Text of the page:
The point is, the emotional state seems to inform the perception. I think it would be as wrong to assert that mystical experience provides a true window into the essence of existence any more than the diametrically opposed emotional state. The positive experience is certainly healthier, as it is conducive to survival, but I think it would be wrong to call it truthful.

Hi Brian,

"If we all lived in our own bubble, stop lights wouldn't be able to manage traffic, since at an intersection everybody would see the color of light -- red, yellow, green -- their own subjective bubble led them to observe."

Hmmm... some people are colour blind ;)



The point is, the emotional state seems to inform the perception. I think it would be as wrong to assert that mystical experience provides a true window into the essence of existence any more than the diametrically opposed emotional state. The positive experience is certainly healthier, as it is conducive to survival, but I think it would be wrong to call it truthful.

I believe you're reversing causative direction. An emotional state
doesn't inform mystical perception. In fact, emotion inhibits it.
Every higher mystic discipline sets aside emotion to enhance inner
perception. Successfully attained, that perception has proven to
induce healthier physical and emotional states.

Mystic awareness is truthful in its essence. Outside phenomena
isn't. The latter is an illusion which gives rise to a "truthful"
experience. But phenomenal objects are transient and ultimately
unreal. In that regard, a mystic's "inner region" and a child's
nightmare bogeyman are the same.

Hi JB
You wrote
"The experience of seemingly becoming "one" with the universe apparently has different effects on different people. For some, the ego apparently expands to the size of the universe."

LOL... You've got truth there!

As for trying to conjecture about the experience of being one with everthing or feeling disconnected from everything, there are different levels of that. It's not the same explanation. You suggest it all depends upon how we feel. Actually for me the practice of meditation involves putting feelings aside. Especially feelings based on specific events or moods. I can feel very sad because of recent personal events, or anxious and fearful due to stress, or excited about some significant praise I may have received.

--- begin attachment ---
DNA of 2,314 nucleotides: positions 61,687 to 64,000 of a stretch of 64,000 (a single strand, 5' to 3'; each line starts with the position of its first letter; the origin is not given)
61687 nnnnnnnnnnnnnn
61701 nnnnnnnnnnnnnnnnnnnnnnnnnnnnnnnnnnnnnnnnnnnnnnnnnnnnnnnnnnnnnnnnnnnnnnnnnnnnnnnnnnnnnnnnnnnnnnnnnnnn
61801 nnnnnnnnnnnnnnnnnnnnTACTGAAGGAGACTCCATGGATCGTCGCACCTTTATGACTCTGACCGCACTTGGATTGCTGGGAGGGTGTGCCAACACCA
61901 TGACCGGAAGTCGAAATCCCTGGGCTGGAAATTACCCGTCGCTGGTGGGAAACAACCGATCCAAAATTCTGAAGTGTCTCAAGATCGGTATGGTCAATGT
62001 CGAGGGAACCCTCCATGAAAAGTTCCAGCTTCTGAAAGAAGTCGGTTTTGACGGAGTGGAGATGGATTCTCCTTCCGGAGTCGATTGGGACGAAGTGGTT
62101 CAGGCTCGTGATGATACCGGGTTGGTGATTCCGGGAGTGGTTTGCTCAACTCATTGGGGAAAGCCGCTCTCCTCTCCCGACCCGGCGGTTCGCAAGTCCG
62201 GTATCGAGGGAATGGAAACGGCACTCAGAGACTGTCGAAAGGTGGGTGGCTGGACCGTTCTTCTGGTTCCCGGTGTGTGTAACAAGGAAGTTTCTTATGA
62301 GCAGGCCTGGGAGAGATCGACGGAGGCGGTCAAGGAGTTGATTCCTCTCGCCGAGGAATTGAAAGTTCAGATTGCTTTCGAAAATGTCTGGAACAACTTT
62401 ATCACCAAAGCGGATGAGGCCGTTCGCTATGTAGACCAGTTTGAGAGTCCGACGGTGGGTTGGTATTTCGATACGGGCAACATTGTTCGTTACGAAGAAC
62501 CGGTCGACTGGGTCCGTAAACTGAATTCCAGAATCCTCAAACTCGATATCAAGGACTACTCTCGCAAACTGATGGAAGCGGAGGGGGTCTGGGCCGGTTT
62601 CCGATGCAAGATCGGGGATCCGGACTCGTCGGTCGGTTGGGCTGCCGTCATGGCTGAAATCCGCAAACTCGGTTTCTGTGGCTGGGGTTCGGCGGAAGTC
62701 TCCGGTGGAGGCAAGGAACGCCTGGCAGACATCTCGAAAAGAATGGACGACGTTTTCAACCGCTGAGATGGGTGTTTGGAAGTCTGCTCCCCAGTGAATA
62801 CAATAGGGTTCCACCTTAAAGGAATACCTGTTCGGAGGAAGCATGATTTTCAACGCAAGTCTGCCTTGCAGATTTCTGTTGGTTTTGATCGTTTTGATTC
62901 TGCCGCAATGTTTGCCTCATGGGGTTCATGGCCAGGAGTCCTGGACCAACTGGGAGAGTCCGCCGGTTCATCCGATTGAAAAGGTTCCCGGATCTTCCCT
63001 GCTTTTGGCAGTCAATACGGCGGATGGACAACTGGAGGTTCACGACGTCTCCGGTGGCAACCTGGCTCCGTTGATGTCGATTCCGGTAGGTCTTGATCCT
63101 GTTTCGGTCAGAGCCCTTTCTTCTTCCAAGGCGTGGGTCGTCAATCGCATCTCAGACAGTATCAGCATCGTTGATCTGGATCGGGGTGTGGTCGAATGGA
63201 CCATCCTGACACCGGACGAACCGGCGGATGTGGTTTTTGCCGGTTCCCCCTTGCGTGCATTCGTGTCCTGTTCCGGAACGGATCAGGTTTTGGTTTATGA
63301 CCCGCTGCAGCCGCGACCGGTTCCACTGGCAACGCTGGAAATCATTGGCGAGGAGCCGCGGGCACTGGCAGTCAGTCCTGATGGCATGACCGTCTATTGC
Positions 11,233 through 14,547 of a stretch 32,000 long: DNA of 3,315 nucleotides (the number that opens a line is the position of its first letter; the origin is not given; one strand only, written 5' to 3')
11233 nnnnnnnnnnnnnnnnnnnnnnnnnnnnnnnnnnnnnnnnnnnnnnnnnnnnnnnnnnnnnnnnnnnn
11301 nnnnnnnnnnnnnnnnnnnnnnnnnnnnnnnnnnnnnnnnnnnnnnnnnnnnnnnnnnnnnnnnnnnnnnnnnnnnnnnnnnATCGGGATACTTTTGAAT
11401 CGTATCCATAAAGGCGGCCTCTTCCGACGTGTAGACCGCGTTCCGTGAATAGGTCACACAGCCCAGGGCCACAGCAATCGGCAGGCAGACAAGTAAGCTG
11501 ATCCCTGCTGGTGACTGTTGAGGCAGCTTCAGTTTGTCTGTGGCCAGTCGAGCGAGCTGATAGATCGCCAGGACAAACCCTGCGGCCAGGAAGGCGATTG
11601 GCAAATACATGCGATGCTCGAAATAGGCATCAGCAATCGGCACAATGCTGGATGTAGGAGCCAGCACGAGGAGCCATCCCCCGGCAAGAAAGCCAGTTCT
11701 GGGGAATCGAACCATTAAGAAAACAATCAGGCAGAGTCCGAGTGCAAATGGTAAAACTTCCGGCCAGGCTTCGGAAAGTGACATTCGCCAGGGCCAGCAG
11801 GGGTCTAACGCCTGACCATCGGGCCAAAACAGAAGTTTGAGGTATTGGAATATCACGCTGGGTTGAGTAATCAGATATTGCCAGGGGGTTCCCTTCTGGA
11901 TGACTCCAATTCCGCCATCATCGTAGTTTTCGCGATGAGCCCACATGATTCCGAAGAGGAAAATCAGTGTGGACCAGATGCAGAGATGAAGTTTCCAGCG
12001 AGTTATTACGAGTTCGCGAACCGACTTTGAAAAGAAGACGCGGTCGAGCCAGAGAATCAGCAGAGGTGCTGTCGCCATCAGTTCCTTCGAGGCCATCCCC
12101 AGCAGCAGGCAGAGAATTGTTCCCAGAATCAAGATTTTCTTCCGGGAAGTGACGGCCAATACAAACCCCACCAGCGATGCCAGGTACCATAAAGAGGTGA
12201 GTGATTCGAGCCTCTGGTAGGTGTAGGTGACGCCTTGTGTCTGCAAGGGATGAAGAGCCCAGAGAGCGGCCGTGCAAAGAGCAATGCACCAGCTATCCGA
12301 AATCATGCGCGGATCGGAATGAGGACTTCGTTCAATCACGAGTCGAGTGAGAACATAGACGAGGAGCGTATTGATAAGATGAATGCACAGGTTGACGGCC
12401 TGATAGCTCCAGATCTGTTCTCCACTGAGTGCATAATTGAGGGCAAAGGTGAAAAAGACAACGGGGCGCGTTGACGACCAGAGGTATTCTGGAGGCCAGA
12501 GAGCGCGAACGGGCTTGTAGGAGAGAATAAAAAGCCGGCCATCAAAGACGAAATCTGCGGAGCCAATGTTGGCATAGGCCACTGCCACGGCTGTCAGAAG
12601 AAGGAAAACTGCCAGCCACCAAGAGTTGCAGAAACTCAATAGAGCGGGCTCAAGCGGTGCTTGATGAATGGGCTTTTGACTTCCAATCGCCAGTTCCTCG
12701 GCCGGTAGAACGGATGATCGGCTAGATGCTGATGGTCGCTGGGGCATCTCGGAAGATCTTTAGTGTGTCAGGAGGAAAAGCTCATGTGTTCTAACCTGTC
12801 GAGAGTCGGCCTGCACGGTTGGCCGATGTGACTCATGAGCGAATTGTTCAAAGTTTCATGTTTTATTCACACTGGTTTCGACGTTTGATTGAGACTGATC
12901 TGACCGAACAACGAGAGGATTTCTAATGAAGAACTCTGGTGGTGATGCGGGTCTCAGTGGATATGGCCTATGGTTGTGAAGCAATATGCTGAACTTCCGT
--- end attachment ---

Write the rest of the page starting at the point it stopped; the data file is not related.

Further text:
In meditation all that is placed aside. There is a calming release from all those emotions. We are shedding the flawed persona we carefully wear, rebuild, protect, parade about, much as an actor sheds their role when they leave the stage. Then even the opinions held by that persona don't really matter at all. The opinions of our opponents are just as valid, and all of them baggage which we set aside. We take all that off. We are undressing.

If there were ever a perfect way to experience suicide, where we could leave all this pain for a completely different life, even a different body, even a different personality, without causing harm to anyone, even ourselves, it would be through meditation.

And in that calm darkness, another door opens and a whole separate set of experiences takes place. The ecstacy there cannot be described.

So is that out of body? Is it Extra Sensory?

Maybe not in an objective way. And yet it is far more than mere imagination.

You have to experience it to understand that, like sub atomic physics, there is a different set of rules, experiences, and a different life there.

Columbus thought America was India. He tried to understand America from his pre-conceived notions.

But someone who sets aside the illusion of India will actually learn more about America when they go there. And with that open mind they can venture inland, beyond the shore to travel amongst the various lands.

It's better to be there, than guess about it. Especially when we all have the means to travel there built into us.

Indeed whatever that is is entirely built into each of us.

@ JB - none of us have died so it is very presumptuous of you to know what happens after the big event lol. I merely suggested the possibilities.

@ Jen - hope you are well? And I agree with you totally.

@ Brian - please stop using science as the be it of all in terms of knowledge! Even a few scientists are now coming around to help face there is something there. And a few leading ones are eveni studying how some people who the medical profession have given no help - have healed themselves through entering various states of of mind or mediations. So please stop! Or let’s see you report their findings on your blog- bet you won’t lol.